WAY back when I was a kid, there were supposedly only two kinds of people who had tattoos, men who had experienced lost weekends while serving in the military, and a few of the women who had “entertained” those men on such weekends. In nearly every case, the person later regretted having the tattoo(s) as they got older and more conservative in their thinking, and as the tattoos began to run or fade and to look ugly. None wanted their children or grandchildren to follow their example. In essence, tattoos were a sign of a seamy, immoral life—an indication that a person either came from (or had spent some time on) the wrong side of the tracks. Many a businessman spent his adult life wearing long sleeves to cover up the evidence of his youthful misadventures. Many a career suffered due to the appearance of a marked forearm or bicep on the tennis court or on the links. Such things may seem unfair, perhaps, but life is usually best for those who make the best decisions.
Today, tattoos are supposedly acceptable at all levels of society, though I have yet to hear of Queen Elizabeth or even Hillary Clinton getting a skull and cross-bones or a zombie inked onto their tush. Of course it’s usually those who already have them who are trying to convince us of their current lack of stigma. Rock stars, movie stars, news anchors and others in the generally left-leaning media sport more ink every day it seems. One of the most popular shows on TV, I’ve been told, concerns a couple of formerly beautiful young women who’ve forever ruined their appearance by turning their bodies into morbid and satanic comic-strips of sorts, by tattooing nearly every inch of their skin with what they call “art”.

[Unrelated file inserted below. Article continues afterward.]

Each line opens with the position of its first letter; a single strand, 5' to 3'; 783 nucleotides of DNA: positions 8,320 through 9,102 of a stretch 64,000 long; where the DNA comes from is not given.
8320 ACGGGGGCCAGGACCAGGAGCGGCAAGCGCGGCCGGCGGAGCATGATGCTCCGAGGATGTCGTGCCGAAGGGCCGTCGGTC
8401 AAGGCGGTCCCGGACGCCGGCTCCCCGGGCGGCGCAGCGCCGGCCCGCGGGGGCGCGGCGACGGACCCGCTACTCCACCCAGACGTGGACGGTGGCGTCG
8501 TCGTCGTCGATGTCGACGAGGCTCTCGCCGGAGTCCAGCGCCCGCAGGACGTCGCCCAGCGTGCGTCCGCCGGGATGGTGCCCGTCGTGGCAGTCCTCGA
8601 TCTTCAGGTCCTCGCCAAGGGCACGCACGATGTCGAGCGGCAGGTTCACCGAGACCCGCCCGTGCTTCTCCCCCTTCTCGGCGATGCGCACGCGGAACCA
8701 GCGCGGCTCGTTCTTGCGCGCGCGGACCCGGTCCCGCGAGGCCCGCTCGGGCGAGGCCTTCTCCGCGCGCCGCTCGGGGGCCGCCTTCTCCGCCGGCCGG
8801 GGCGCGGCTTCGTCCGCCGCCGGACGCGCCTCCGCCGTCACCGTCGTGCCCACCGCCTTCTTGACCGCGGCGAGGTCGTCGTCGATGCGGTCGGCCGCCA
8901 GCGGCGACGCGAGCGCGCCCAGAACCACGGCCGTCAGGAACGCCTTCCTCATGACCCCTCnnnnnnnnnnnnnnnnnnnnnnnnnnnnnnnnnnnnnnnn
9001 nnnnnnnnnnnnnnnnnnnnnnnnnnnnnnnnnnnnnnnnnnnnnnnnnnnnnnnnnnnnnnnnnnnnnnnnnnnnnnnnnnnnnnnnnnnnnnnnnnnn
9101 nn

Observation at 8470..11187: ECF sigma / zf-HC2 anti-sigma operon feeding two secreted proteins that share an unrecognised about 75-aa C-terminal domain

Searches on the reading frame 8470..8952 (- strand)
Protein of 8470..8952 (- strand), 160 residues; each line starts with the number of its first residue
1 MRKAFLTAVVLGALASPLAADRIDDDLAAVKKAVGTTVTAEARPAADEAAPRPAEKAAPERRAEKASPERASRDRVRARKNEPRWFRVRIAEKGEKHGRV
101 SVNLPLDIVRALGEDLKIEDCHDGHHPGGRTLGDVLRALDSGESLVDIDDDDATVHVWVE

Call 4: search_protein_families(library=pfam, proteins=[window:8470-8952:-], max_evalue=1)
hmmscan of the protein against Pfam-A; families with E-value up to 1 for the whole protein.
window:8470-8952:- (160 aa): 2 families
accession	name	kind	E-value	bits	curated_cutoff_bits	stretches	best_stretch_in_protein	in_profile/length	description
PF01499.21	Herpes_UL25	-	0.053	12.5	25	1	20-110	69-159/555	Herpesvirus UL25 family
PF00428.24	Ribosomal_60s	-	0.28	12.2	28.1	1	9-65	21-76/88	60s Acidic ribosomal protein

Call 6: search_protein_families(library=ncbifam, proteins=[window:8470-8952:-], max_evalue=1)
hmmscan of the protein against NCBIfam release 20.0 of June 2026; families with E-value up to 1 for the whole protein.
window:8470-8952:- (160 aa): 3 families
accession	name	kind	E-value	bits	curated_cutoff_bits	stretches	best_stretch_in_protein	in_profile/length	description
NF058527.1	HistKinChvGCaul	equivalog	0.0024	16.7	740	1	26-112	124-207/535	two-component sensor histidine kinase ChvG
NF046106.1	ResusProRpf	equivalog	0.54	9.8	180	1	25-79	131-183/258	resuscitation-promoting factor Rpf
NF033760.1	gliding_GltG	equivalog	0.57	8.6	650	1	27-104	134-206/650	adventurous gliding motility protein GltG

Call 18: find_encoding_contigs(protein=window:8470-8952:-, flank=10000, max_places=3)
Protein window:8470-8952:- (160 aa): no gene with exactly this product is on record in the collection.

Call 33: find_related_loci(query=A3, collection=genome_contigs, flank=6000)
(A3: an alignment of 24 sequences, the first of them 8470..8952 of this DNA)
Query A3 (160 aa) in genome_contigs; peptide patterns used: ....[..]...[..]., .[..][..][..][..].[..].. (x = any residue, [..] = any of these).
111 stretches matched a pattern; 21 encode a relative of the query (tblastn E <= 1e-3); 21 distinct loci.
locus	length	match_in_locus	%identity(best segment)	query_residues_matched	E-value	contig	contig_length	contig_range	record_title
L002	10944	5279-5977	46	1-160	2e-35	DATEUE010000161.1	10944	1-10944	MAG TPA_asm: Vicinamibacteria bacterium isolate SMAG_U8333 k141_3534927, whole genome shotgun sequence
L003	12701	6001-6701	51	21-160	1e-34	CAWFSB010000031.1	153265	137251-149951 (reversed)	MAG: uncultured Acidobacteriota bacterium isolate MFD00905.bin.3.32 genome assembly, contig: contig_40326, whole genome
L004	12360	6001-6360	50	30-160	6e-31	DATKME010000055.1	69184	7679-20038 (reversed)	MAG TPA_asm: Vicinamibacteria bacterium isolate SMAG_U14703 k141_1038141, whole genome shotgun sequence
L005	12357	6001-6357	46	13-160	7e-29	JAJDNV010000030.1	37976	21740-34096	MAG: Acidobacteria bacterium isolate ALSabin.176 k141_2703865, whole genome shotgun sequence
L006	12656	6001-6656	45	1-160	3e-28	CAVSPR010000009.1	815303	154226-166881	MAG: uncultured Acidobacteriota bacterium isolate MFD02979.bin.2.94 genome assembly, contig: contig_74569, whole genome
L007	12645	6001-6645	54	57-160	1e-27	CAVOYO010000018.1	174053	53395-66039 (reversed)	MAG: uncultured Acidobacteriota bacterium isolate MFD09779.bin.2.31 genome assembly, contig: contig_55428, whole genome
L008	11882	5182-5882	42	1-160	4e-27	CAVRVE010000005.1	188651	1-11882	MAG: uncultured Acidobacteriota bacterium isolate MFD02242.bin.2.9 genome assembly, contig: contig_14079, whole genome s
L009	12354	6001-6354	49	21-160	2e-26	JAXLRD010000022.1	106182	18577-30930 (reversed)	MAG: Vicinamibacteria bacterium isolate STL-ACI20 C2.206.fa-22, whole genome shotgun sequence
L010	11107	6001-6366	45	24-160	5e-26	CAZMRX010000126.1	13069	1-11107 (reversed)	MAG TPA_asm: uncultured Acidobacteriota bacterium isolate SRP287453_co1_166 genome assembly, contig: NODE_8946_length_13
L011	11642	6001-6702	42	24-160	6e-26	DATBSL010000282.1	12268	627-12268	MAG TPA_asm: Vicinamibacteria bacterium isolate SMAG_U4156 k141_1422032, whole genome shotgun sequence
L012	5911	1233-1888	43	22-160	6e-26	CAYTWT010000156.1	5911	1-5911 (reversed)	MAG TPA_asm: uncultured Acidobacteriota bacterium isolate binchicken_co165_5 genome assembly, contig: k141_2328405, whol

I’ve seen what tattoos can look like 20, 40 or even 60 years after the fact. It’s not a pretty sight. The matter was even joked about in Reader’s Digest a few years ago when a gaggle of older ladies was noticing a buxom young woman in a restaurant sporting a rose tattooed on her breast. One remarked that in a few years, it would be a “long-stemmed rose”. Granted, the only real mention of tattooing in the Bible is Leviticus 19:28 where it admonishes believers (Jews at that time) not to mark their bodies in mourning. However, if God didn’t want people marking their bodies out of grief, why would anyone think that He’d okay it for entertainment or decoration? Like every subject, you can find sites pro and con should you decide to do an internet search on the matter, but below are listed a few sites that I thought made good points against the practice. If you’re considering putting some ink under your skin, I hope you’ll read them.
Something else to think about, a young man that I work with recently got a new tattoo and had a sore arm for a while. That same young man often borrows a few dollars from me before payday. I wonder why he runs out of money so often; could it be that he spends his money foolishly? For the answer, check out Isaiah 55:2. © 2010